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    setmefree2
    No its based on a mid-point a 7,500 fee.
    Originally posted by MSE Martin
    Martin can you show me evidence (other than the government's assertions) that the mid point fee is 7,500? As far as I'm aware the majority of Unis are charging 9k.

    Even if your assertion is true most financial advisors would look at the "worst case scenario" when taking a loan out. 7.5k is way too optimistic!

    Maybe you could show 2 tables, one with fees at 9k and one with fees at 7.5k?
    Last edited by setmefree2; 15-06-2011 at 11:40 AM.

    • setmefree2
    • By setmefree2 15th Jun 11, 11:30 AM
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    setmefree2
    but 107k repayment for a 39K loan is staggering
    Originally posted by catinthehat
    and that may well be the "best case" scenario....

    • setmefree2
    • By setmefree2 15th Jun 11, 11:31 AM
    • 8,862 Posts
    • 19,041 Thanks
    setmefree2
    That's what you'd expect from inflation though - your money might grow more in a good savings/investment account, so (though I'm no expert) you should check that won't ultimately benefit your sprog more...

    HTH,
    Tom
    Originally posted by tog22
    Tom direct me to a savings account paying RPI + 3% and I will be your best friend forever

    • setmefree2
    • By setmefree2 15th Jun 11, 11:33 AM
    • 8,862 Posts
    • 19,041 Thanks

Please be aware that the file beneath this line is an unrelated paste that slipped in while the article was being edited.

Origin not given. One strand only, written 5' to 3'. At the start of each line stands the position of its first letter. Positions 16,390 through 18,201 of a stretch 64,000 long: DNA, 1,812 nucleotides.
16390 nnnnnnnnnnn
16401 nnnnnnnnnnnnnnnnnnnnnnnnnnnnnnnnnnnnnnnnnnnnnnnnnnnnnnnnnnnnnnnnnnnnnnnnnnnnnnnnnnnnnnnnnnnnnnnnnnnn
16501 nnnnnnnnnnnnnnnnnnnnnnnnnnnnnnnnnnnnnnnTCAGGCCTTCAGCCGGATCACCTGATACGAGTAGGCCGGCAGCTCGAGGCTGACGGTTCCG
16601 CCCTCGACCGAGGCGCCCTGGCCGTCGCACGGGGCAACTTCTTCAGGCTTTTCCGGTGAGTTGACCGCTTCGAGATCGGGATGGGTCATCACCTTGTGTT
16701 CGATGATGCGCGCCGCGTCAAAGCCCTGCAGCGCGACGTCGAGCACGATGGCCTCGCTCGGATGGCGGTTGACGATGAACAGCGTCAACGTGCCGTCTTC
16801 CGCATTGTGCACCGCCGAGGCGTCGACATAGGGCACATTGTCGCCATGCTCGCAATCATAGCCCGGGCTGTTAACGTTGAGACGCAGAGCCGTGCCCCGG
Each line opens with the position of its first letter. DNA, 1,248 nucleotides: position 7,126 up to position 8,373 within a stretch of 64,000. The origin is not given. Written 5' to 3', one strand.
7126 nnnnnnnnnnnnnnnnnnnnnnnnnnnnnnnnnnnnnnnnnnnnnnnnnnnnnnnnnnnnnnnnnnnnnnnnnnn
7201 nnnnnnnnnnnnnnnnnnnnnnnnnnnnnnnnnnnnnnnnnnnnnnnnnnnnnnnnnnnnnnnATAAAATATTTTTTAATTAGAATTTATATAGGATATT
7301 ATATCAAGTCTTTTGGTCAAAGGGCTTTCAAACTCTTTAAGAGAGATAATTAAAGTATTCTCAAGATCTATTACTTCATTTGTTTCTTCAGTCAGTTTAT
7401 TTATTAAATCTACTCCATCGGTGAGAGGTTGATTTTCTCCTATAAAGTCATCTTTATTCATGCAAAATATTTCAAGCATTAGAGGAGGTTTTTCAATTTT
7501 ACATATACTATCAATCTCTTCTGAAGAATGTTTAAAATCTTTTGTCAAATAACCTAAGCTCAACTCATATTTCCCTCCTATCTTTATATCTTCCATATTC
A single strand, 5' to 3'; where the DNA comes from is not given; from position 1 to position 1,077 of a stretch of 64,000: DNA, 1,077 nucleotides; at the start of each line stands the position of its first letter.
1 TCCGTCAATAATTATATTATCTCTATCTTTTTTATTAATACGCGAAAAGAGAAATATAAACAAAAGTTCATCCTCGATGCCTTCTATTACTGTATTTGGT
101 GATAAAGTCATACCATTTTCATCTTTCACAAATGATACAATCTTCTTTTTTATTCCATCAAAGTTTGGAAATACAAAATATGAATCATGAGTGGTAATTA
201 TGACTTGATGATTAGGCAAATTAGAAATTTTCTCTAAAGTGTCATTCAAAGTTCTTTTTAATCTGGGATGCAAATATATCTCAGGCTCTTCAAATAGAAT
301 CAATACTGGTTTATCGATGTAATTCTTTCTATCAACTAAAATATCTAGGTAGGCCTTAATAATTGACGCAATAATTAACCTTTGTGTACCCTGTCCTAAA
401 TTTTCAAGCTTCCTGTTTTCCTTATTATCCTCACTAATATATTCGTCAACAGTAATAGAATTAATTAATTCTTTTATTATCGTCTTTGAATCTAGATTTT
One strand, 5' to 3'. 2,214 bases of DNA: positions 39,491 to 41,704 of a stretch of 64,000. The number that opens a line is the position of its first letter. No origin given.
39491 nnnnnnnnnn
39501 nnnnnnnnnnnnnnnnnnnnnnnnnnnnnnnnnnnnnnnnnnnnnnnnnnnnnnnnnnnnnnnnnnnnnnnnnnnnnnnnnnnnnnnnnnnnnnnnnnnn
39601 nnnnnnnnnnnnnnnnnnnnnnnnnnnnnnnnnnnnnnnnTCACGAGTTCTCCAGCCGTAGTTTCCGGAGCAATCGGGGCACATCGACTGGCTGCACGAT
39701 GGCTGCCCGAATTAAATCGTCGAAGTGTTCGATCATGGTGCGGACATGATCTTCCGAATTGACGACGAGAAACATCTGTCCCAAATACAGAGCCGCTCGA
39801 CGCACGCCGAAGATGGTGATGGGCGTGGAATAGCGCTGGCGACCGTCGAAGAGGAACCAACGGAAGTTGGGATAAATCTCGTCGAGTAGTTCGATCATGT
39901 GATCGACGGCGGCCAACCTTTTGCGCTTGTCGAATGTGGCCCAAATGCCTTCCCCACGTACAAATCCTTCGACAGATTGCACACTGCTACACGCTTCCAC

setmefree2
    Hi - we've gone with a long term average of RPI - which was deliberate as this is a long term repayment - so we didnt want to get pulled by today's current highs (also govt target is roughly 2.5% (roughly as its on CPI and we're talking RPI).

    Also in truth the actual level of RPI is relatively commutative throughout the assessment which is why we converted it into real prices too - which negates much of the effect of our RPI assumptions.

    Sadly this table is impossible without assumptions - we thought hard and discussed long what they'd be. In the long run we hope to build a calculator where people can change these assumptions but for launch we had to pluck something and I hope I sufficiently caveated the whole thing to make people realise its far more about scales of magnitude than the actual numbers.
    Originally posted by MSE Martin
    Ok over 30 years that seems a reasonable assumption. Maybe.

    But what'll you do if RPI is 5%+ or 6%+ in March next year when the loan rate is set for September 2012? Would this change your view of these loans?